Eiffel Tower

The Eiffel Tower was built by Gustave Eiffel in 1889. The symbol of Paris and of France, the Eiffel Tower is one of the best known monuments in the world, and the one whose silhouette has been most depicted. The Tower is not Gustave Eiffel’s only creation. He also designed the metallic skeleton of the Statue of Liberty in the United States. 

 

 

Arc de Triomphe

The Arc de Triomphe Paris, the most monumental of all triumphal arches, was built between 1806 and 1836. The Arc de Triomphe is located at the western end of the Champs-Élysées.  The triumphal arch is in honor of those who fought for France, in particular, those who fought during the Napoleonic Wars.  The Arc de Triomphe stands 162 foot tall, 150 feet wide and 72 feet deep. 

 

 

 

The Louvre

On August 10, 1793, the Musée du Louvre, located on Paris’ Right Bank, opened its doors to the public. Today it is one of the world’s largest museums (with 70,000 pieces of art spread across more than 650,000 square feet of gallery space).  One of the famous art work is the Mona Lisa painted by Leonardo Da Vinci. 

 

 

The Roue de Paris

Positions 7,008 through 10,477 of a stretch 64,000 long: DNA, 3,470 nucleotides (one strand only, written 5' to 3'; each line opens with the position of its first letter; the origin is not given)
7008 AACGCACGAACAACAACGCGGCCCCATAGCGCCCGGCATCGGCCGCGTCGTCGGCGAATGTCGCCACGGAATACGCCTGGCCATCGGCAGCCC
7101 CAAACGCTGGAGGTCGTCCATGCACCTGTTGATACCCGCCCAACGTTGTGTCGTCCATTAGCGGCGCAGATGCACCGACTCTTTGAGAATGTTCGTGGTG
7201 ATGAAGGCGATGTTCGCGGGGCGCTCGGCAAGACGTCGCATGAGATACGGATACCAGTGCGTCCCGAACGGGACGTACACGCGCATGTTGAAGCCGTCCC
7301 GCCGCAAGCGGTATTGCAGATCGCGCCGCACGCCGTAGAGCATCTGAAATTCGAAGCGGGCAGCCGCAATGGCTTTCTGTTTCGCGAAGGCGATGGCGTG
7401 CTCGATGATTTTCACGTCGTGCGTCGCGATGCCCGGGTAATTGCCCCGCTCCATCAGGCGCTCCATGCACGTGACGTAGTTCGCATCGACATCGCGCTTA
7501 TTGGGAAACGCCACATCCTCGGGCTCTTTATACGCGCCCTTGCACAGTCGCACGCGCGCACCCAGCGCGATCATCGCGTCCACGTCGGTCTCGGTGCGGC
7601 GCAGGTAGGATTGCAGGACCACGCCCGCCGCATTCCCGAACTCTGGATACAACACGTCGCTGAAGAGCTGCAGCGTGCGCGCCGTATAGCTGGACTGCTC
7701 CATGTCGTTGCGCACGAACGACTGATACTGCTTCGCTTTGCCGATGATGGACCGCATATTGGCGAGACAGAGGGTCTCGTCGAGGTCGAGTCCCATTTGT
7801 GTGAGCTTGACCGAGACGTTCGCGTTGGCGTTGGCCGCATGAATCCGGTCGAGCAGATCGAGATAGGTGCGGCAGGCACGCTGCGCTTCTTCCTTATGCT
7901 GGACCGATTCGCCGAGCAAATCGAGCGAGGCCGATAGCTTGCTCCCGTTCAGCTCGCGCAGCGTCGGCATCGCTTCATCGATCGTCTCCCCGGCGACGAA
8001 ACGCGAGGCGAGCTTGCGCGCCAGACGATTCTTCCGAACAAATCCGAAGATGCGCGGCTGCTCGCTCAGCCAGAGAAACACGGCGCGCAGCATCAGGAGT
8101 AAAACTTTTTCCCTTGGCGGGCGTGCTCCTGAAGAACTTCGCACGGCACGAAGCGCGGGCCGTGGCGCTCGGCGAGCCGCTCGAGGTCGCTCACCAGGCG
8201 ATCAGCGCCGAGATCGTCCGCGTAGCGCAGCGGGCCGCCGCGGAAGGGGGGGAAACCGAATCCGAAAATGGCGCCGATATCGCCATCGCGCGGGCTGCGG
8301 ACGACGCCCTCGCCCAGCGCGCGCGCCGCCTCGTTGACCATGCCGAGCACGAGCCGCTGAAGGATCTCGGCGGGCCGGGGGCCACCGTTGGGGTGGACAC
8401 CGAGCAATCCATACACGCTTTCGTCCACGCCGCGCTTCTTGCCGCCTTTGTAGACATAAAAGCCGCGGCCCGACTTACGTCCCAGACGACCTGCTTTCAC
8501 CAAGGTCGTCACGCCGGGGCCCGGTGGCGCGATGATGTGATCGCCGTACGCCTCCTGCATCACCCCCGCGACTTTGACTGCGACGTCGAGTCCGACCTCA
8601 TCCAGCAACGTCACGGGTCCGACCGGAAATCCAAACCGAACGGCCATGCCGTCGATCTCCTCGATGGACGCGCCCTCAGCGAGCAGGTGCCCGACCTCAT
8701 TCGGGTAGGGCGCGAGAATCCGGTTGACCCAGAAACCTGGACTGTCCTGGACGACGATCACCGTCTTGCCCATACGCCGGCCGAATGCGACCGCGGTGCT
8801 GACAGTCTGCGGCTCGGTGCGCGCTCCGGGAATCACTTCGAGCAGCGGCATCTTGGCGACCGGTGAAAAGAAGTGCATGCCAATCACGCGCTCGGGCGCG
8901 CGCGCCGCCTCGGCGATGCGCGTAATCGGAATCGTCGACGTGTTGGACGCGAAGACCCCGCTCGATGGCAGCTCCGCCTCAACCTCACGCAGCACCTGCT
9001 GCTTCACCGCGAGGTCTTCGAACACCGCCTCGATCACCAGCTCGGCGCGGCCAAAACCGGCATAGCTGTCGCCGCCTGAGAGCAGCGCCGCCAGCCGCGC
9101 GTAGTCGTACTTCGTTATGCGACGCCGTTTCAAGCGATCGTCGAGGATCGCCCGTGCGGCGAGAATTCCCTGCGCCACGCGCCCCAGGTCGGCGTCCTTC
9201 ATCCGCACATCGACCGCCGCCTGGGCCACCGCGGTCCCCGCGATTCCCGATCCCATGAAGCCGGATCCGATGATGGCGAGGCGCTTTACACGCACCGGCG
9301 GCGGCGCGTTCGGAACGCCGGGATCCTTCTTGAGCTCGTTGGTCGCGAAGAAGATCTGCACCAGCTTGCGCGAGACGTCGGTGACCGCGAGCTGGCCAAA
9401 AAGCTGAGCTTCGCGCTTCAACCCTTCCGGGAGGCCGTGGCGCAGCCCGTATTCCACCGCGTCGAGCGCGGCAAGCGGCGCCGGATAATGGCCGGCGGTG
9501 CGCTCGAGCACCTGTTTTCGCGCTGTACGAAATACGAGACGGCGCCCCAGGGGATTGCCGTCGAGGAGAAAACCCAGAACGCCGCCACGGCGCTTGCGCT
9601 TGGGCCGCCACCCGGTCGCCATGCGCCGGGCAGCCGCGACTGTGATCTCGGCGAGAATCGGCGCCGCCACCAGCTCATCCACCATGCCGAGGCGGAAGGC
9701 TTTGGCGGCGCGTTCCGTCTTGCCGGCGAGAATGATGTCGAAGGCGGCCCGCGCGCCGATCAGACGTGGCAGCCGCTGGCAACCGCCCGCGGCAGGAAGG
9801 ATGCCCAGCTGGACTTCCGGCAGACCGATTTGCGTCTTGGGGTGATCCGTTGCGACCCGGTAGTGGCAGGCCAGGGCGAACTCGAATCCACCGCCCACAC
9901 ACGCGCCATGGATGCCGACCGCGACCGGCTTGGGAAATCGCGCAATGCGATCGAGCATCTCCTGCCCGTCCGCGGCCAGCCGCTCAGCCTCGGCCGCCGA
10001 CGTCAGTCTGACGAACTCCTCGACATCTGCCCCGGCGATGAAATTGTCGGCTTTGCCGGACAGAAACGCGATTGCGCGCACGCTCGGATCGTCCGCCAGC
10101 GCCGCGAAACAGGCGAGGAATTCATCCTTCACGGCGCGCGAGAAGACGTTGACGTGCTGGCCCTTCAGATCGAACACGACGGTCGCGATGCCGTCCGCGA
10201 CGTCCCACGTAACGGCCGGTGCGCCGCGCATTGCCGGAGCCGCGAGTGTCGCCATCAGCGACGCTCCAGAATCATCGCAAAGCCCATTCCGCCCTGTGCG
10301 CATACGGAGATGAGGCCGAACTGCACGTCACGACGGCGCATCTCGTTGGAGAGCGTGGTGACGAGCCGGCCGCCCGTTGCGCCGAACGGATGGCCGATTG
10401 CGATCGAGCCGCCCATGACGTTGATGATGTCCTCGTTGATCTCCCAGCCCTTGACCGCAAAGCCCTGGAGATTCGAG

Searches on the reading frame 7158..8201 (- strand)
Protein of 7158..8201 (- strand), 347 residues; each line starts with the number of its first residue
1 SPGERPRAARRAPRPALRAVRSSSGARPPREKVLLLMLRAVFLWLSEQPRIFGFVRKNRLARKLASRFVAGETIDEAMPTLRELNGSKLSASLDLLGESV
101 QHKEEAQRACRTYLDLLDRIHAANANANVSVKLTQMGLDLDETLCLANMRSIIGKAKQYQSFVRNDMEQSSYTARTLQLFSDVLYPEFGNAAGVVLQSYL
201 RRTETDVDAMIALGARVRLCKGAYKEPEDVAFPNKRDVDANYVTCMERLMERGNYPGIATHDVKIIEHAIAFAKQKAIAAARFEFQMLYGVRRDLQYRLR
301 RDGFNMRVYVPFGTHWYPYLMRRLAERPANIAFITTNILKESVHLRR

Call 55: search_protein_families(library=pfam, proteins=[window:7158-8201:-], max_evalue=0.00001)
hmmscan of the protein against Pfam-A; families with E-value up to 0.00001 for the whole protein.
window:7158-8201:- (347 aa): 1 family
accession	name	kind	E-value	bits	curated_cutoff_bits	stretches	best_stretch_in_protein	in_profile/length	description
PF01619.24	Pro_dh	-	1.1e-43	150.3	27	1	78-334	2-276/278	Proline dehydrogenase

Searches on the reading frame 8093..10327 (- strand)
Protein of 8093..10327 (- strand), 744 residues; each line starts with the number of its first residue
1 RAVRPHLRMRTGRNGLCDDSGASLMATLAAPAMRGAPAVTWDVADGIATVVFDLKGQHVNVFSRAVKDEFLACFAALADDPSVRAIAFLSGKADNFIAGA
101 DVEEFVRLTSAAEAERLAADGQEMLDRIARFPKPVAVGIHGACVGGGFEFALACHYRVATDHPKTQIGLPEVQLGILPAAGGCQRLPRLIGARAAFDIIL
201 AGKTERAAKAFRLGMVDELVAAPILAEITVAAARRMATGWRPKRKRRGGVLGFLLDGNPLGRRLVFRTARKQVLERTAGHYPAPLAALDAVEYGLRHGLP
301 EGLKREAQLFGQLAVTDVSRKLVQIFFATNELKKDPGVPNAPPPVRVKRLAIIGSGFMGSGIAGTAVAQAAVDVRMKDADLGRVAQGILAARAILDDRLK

The Roue de Paris is a 200 foot tall transportable Ferris wheel, originally installed on the Place de la Concorde in Paris, France, for the 2000 millennium celebrations.

 

 

 

 

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"Gustave Eiffel." Bio. A&E Television Networks, 2015. Web. 03 May 2015.

     www.biography.com/people/gustave-eiffel-9285294

 

"Ferris Wheel History." Roue de Paris. N.p. 2014. Web. 3 May 2015.

    http://www.rouedeparis.com/home.htm

 

Maranzani, Barbara. "Six Things You May Not Know About the Louvre." History.com. A&E Television Networks, LLC, 2015. Web. 3 May 2015.

    http://www.history.com/news/six-things-you-may-not-know-about-the-louvre

 

"The Eiffel Tower at a Glance." La Tour Eiffel. N.p. 2010. Web. 3 May 2015.

     http://www.toureiffel.paris/en/childrens-tower.html